The lawsuit came after the photo sharing service introduced new Terms of Service last week, which prompted a user backlash in California.
In a proposed class action civil law suit filed in San Francisco federal court on Friday, Instagram was leveled with a breach of contract and other claims against the Facebook Inc (NASDAQ:FB) owned photo sharing service.
“We believe this complaint is without merit and we will fight it vigorously,” Facebook spokesman Andrew Noyes said in an e-mail.
Reuters reported that the lawsuit filed in U.S District Court argued that the proposed changes in Instagrams terms of service would “transfer valuable property rights to Instagram while simultaneously relieving Instagram from any liability for commercially exploiting customers’ photographs and artistic content, while shielding Instagram from legal liability.”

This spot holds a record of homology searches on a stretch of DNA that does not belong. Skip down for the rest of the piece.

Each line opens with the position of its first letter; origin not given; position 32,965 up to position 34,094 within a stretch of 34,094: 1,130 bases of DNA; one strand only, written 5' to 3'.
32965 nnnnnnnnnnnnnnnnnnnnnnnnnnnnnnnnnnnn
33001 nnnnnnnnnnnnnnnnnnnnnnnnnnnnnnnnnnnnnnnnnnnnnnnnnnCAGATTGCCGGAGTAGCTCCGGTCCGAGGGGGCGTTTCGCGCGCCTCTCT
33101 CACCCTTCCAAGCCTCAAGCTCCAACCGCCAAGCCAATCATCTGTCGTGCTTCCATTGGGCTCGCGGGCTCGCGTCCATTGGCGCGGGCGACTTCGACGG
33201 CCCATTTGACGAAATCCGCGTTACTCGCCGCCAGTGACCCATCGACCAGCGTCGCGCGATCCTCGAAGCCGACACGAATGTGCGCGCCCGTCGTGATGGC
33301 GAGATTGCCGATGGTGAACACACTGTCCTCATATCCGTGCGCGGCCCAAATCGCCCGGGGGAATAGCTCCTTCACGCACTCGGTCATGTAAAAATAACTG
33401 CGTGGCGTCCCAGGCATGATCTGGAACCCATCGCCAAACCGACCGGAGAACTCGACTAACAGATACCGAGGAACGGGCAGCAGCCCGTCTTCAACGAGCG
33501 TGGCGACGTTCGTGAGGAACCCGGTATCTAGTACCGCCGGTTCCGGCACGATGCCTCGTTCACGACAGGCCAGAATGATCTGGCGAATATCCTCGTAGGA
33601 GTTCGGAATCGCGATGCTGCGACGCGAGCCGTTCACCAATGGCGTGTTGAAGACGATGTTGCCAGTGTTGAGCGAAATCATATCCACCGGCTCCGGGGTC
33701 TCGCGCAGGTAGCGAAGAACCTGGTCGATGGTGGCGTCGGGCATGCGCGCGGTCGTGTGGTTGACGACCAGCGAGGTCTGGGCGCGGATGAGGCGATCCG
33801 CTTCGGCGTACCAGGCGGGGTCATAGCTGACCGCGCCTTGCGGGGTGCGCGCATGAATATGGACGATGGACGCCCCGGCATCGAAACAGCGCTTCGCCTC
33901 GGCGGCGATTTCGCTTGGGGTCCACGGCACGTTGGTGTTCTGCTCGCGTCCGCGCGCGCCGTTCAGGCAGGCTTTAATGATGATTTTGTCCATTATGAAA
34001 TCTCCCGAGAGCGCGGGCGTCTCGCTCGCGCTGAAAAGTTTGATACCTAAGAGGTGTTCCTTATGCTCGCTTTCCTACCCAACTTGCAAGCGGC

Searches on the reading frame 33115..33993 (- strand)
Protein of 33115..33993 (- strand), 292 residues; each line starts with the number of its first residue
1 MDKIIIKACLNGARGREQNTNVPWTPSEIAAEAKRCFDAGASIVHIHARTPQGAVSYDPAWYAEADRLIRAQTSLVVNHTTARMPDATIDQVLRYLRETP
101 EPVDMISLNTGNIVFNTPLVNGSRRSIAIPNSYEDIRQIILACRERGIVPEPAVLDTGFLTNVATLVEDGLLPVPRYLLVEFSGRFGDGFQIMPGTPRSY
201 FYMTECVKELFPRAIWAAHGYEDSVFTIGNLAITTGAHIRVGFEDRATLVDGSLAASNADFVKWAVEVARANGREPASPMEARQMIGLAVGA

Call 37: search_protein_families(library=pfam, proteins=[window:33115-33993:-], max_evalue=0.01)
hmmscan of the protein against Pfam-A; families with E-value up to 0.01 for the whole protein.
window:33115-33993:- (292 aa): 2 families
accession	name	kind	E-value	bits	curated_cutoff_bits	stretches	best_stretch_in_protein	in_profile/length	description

The suit filed in the District Court claimed that the photo sharing service is making a “grab for customer property rights,”. More on the lawsuit revealed that according to the proposed changes in its service terms, Instagram prohibited customers to claim their rights on the photos they had previously shared as soon as they cancel their profile upon a disagreement with ther new terms of services.
According to CNN, the lawsuit claimed: “In short, Instagram declares that ‘possession is nine-tenths of the law and if you don’t like it, you can’t stop us,”
Another clause in the new terms of service also waives users rights to participate in a class-action lawsuit against the company. Few of these un-friendly changes invited a public up roar in response to which Instagram founder Kevin Systrom, reiterated the wording of the modified policy denying the company’s intention to sell user’s content to third parties. The company did, however, retain the clause about forbidding arbitration as well as ads with user content.
Instagram, which allows people to add filters and effects to photos and share them easily on the Internet, was acquired by Facebook Inc (NASDAQ:FB) earlier this year for $715 million.